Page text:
On Feb. 16, the Kent City Council passed an ordinance that would ban the possession, sale or use of consumer fireworks year-round within the city, starting February 2017. Due to the way state law is written, any local ordinance that is stricter than state law has a one-year waiting period before it becomes effective. The […]
By Assunta Ng Recently, King County Executive Dow Constantine proudly showed me a lovely baby picture of his daughter,
Burmese refugee Simon Khin was presented with the Spirit of Liberty Award. The award is given annually to a naturalized citizen who has made outstanding contributions to the United States, while maintaining his or her ethnic heritage. Congressman Jim McDermott presented Khin the award in front of a large crowd at the Fourth of July […]
By Assunta Ng I have attended the Fourth of July naturalization ceremony every year for the past 22 years.
Chinese, Koreans, Vietnamese, some Japanese, Tibetans, Mongolians, and other ethnicities are all celebrating the Lunar New Year this week. While the traditions of each culture differ somewhat, there is one unifying aspect to all of them.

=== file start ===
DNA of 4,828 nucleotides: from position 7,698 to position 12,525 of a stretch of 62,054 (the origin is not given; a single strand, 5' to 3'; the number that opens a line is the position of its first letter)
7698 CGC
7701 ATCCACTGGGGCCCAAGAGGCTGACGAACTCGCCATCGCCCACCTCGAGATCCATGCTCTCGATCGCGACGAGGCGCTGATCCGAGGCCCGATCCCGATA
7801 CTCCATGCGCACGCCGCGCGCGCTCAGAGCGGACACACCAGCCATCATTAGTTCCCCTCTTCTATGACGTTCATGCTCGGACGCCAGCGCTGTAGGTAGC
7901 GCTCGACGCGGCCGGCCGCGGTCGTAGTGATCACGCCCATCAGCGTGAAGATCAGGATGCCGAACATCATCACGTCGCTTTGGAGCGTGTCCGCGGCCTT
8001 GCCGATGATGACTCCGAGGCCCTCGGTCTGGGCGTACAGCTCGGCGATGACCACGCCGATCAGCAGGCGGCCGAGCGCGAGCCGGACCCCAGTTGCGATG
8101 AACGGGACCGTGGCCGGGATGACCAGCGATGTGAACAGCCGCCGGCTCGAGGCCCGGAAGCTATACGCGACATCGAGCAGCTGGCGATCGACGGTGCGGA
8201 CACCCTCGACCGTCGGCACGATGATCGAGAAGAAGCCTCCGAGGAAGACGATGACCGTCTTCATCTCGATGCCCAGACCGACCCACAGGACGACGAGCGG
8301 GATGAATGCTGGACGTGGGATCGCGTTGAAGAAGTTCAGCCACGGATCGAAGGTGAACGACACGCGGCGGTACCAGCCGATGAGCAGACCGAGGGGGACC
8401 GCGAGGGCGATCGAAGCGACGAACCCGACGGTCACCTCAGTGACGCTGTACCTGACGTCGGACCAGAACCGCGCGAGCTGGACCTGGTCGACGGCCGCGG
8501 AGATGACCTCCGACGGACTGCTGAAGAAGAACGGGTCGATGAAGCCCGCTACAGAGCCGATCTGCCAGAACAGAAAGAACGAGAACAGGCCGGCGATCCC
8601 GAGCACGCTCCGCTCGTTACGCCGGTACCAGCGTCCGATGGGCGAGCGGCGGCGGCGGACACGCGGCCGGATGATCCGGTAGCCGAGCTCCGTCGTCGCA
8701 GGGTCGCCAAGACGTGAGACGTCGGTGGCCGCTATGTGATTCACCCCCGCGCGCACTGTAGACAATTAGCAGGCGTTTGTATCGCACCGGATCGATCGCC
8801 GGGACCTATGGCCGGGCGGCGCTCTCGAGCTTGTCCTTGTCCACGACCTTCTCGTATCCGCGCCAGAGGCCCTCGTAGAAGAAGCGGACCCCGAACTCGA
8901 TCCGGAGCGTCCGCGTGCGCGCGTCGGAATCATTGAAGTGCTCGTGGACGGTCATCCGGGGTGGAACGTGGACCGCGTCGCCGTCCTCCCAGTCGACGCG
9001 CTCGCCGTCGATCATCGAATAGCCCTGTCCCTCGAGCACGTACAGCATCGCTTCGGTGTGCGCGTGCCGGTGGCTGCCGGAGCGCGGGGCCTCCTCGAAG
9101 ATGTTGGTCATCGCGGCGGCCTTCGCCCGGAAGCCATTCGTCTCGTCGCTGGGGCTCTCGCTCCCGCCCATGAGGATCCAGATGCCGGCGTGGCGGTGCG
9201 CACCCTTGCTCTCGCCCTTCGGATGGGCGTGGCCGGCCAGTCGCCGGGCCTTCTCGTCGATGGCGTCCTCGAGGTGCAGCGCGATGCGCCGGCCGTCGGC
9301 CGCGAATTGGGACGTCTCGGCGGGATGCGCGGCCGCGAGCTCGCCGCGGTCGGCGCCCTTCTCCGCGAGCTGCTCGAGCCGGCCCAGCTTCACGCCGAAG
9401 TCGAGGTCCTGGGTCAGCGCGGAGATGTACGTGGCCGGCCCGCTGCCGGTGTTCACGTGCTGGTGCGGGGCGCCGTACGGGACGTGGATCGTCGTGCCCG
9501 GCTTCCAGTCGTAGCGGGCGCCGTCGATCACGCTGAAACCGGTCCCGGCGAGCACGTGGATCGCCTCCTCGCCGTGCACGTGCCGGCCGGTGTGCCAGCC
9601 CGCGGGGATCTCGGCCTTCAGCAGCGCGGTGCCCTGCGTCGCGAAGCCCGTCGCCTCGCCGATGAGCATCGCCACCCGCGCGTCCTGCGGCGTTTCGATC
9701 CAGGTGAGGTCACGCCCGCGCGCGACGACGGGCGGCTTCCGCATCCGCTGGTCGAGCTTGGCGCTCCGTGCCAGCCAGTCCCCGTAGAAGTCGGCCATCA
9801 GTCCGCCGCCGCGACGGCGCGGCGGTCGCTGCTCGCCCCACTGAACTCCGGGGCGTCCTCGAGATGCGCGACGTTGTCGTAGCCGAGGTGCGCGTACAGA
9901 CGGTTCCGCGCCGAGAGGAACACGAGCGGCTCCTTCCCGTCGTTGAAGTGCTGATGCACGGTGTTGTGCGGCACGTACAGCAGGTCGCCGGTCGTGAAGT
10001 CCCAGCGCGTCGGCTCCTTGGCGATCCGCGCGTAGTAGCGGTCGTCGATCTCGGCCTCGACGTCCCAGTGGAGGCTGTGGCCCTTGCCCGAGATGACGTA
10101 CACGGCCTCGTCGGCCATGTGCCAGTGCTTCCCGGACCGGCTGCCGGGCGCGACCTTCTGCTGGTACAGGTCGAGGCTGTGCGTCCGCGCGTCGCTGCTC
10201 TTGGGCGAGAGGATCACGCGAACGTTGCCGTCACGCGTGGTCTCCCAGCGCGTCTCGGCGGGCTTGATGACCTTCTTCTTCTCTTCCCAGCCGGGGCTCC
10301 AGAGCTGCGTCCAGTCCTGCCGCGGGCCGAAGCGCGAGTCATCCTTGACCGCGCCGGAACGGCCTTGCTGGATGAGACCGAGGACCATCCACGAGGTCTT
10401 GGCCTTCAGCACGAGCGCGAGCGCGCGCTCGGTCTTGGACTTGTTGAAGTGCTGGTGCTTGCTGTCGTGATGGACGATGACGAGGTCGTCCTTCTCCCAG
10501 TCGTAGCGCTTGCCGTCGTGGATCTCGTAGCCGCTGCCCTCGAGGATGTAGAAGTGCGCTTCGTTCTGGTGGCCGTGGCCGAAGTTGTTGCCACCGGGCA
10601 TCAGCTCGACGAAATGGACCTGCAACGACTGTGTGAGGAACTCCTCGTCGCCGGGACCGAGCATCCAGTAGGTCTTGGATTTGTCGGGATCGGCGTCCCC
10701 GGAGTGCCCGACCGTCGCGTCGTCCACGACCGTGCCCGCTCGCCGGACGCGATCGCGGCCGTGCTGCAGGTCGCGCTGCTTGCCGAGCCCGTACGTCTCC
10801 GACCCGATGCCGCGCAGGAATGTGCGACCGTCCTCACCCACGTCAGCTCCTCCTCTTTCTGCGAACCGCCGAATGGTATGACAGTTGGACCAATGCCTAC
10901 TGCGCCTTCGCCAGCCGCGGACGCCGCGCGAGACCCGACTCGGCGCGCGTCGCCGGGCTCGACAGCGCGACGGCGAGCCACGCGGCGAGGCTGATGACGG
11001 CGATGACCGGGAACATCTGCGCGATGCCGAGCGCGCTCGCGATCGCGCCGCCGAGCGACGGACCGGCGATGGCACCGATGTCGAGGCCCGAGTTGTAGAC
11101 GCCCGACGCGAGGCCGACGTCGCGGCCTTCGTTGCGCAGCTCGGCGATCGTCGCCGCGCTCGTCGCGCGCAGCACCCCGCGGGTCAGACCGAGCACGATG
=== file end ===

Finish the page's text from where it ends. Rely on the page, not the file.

It’s said that fireworks were invented more than 2,000 years ago in China. But the fireworks in those days were quite different from the fireworks of today.
For our Fourth of July issue, we want to look beyond the fireworks and picnics to offer a more poignant look at the thoughts and worries that international students and immigrants
U.S. Citizenship and Immigration Services, in partnership with Seattle’s Ethnic Heritage Council, hosted more than 500 people from the western part of Washington state at a naturalization ceremony on the Fourth of July. The new citizens came from nearly 80 different countries. Judge Richard C. Tallman administered the oath of citizenship.♦
By Laura Catoe the Associated Press GADSDEN, Ala. (AP) — A radio broadcast led two elementary school teachers on an adoption journey to China.